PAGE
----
Clearwater Mall
Solar
South Africa's commercial sector is showing more interest in rooftop PV solar in an effort to ensure a reliable power supply

Earlier this month, the South African Photovoltaic Industry Association (SAPVIA) and South African Property Owners' Association signed a Memorandum of Understanding (MoU) to work together to improve energy security through photovoltaic (PV) power.

The MoU will enable the groups to work cohesively to support the development of PV installations on the rooftops of shopping malls, as well as in office and industrial parks across South Africa, PV Tech reported.

Neil Gopal, chief executive officer at South African Property Owners' Association (SAPOA), said: “Given the current energy constraints in the country, we welcome this and any such initiatives to address the challenges facing South Africa.”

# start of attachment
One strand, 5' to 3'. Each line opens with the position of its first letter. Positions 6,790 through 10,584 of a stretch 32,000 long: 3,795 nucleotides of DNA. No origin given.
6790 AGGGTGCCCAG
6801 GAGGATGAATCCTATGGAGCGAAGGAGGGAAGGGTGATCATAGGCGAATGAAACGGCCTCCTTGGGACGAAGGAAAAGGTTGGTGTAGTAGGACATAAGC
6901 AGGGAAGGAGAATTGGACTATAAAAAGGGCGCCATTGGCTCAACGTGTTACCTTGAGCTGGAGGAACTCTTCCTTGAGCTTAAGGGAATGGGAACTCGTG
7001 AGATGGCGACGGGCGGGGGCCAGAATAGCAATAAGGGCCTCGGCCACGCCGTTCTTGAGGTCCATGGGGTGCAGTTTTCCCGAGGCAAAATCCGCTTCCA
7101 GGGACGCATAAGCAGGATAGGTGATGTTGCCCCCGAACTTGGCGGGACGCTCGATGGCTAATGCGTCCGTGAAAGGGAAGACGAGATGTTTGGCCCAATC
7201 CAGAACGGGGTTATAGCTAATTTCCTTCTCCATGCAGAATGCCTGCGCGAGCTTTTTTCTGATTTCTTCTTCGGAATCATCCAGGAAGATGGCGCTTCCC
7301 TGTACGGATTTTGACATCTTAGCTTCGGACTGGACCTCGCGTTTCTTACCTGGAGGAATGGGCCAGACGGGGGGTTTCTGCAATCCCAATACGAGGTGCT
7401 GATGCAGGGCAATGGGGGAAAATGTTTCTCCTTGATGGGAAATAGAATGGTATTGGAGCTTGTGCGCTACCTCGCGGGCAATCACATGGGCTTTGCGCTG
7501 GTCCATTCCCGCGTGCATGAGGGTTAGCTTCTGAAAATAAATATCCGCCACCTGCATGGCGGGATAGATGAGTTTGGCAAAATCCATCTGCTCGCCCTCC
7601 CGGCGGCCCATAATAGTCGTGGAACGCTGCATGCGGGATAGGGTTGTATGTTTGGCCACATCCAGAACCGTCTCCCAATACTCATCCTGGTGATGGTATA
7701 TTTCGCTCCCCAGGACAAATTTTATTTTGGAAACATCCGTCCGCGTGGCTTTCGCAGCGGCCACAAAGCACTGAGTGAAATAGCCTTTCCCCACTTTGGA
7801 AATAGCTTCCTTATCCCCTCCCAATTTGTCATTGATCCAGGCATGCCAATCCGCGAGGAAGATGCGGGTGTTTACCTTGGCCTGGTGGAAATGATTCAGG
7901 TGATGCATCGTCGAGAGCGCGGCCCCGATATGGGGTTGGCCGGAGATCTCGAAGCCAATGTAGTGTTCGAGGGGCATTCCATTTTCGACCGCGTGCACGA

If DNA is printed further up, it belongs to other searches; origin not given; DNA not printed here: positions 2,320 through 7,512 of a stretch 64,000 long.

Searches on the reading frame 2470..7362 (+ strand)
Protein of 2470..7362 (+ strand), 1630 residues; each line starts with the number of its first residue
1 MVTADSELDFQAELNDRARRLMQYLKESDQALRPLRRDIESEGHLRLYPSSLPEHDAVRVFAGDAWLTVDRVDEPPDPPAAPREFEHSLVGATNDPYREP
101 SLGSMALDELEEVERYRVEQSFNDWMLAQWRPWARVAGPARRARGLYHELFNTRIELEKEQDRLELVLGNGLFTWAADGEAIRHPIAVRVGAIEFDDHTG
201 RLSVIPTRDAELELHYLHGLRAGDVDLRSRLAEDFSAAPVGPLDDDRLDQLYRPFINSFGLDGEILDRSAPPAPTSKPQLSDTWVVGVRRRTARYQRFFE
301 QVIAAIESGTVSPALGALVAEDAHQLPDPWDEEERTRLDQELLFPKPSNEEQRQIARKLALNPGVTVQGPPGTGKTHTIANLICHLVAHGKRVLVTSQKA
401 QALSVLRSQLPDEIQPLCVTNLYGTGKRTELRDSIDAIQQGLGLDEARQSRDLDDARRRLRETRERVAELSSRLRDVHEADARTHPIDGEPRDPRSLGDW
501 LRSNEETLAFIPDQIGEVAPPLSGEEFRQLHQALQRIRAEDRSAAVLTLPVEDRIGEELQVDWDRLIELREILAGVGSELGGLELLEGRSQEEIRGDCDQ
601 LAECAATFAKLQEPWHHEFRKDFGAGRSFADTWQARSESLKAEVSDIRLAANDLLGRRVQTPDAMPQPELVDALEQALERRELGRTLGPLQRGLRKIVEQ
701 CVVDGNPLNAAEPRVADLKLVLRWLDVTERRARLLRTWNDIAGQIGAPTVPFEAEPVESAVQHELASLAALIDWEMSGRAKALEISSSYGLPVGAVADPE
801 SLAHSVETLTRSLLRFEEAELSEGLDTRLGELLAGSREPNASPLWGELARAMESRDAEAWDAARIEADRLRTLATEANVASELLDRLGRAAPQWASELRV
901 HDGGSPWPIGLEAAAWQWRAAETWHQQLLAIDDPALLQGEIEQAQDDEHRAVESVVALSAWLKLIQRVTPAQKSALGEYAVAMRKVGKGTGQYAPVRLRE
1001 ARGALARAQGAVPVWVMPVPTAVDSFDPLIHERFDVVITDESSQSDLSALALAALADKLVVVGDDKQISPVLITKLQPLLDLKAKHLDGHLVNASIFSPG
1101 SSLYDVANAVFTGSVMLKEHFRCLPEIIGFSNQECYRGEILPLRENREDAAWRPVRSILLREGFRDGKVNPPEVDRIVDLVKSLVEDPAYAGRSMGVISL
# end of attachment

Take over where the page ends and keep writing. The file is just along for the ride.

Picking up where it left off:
Moeketsi Thobela, CEO of SAPVIA, added: “This builds on a number of initiatives that have seen embedded PV generation capacity increase rapidly from 10MW to more than 30MW. The synergies represented by this agreement are enormous, including the fact that both the demand from SAPOA members’ property portfolios and solar PV generation tend to peak during the day.”

Clearwater Mall installs solar system

Clearwater Mall
Gauteng's Clearwater Mall, home to over 250 shopping outlets, has been powering itself with solar since November 2014. Pic credit: 4x4 Community

In another example of off-grid generation in South Africa, Johannesburg shopping centre Clearwater Mall, located in Strubens Valley, has installed a 500kWp rooftop solar system, which has been powering the facility since November 2014.

According to the Southern African Alternative Energy Association, Johannesburg-based power company Solareff built the 4,000m² system in seven weeks and installed nine Powador 60.0 TL3 solar PV inverters made by KACO New Energy for the reliable conversion of energy.

Managing director of Solareff Jaco Botha said that the solar power will supply 843,000kWh annually to the Clearwater Mall.

The panels, said Botha, are not only helping the mall to cut its electricity bill, but will curb about 900 tonnes of CO2 emissions.